In line with MCI's mission to protect, conserve and improve Lake Memphremagog and its watershed, they have established a voluntary conservation program in collaboration with private property owners and municipalities. A number of conservation projects have been completed in the watershed to date by MCI, thanks to various collaborations. See the sections on collaboration with property owners and municipalities.
This section outlines the different voluntary conservation options that allow property owners to preserve elements of ecological interest in the region.
This section outlines the actions taken to protect the natural landscapes by local municipalities in collaboration with MCI.
Let's protect the natural landscapes and scenery that we love!
MCI has established a conservation program aimed at preserving the natural landscapes and indigenous species found in the lake's watershed. This territory of about 1,800 km2 (of which 512 km2 are in Québec) posesses an undeniable ecological richness and is an important habitat for flora and fauna. These landscapes and natural attractions are also the basis for the economic development of the region.
Ecosystems provide services of inestimable value, which are rarely taken into account. Forest ecosystems play an important role in the control of soil erosion, the maintenance of water quality, the preservation of the region's natural beauty and the maintenance of the forest resource itself. Wetlands are essential to the water cycles and play a major role in the purification of water, the regulation of water flows, the retention of water during intense rain storms and the maintenance of biodiversity. Nonetheless, these areas continue to disappear, causing ecological as well as economic damage.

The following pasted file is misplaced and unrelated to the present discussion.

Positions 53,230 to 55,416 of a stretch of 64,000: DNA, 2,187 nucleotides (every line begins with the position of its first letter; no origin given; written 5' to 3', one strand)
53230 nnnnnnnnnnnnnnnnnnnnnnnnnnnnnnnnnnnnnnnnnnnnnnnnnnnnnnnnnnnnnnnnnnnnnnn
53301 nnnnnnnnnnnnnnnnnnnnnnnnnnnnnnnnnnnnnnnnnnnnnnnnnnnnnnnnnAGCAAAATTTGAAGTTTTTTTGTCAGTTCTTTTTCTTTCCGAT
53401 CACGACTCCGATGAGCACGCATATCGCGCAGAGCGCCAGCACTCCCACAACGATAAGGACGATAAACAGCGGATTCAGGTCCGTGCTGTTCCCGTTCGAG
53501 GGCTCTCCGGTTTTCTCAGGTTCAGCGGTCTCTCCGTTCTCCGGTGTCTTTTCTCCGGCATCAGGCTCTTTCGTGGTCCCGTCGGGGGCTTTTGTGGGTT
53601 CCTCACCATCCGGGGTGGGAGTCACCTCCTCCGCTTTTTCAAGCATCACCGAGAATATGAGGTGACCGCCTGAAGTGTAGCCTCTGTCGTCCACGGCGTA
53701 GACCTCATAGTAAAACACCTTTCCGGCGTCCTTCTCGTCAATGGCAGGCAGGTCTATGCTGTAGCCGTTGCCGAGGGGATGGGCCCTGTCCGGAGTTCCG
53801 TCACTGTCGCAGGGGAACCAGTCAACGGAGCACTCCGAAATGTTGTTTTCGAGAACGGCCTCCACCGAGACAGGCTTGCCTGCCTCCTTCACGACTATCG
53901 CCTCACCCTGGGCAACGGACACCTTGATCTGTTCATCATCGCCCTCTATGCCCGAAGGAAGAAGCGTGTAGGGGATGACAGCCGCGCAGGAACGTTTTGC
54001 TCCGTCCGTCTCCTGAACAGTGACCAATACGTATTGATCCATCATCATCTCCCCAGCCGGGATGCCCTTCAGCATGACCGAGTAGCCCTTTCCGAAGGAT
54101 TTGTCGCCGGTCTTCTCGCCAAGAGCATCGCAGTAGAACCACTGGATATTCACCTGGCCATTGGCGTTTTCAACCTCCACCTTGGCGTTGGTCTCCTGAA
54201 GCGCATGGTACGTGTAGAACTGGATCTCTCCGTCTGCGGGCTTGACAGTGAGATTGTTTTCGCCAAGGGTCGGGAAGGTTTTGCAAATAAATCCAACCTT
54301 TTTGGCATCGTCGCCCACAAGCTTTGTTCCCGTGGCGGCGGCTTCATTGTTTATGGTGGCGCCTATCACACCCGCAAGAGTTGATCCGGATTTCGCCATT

Tourism, home building and residential deveolpments, forestry and agricultural activities that do not respect the environment, even given their economic importance, continue to exert pressures on the territory and its biodiversity.
The presene of cyanobacteria in Lake Memphremagog is associated with significant inputs of phosphorous coming from urban, agricultural and residential areas. The loss of forest cover and the degradation of shorelines also have an impact on the inputs of phosphorous laden sediments into the lake. Because Lake Memphremagog is the major drinking water source for most residents of the Memphremagog MRC and the city of sherbrooke, it goes without saying that the protection of this drinking water is a major consideraton in the conservation of the natural landscapes in the watershed.
MCI believes that it is possible to reconcile conservation with usage of the territory without impeding the socio-economic development of the region, which is based, for the most part, on the exceptional natural riches of the region.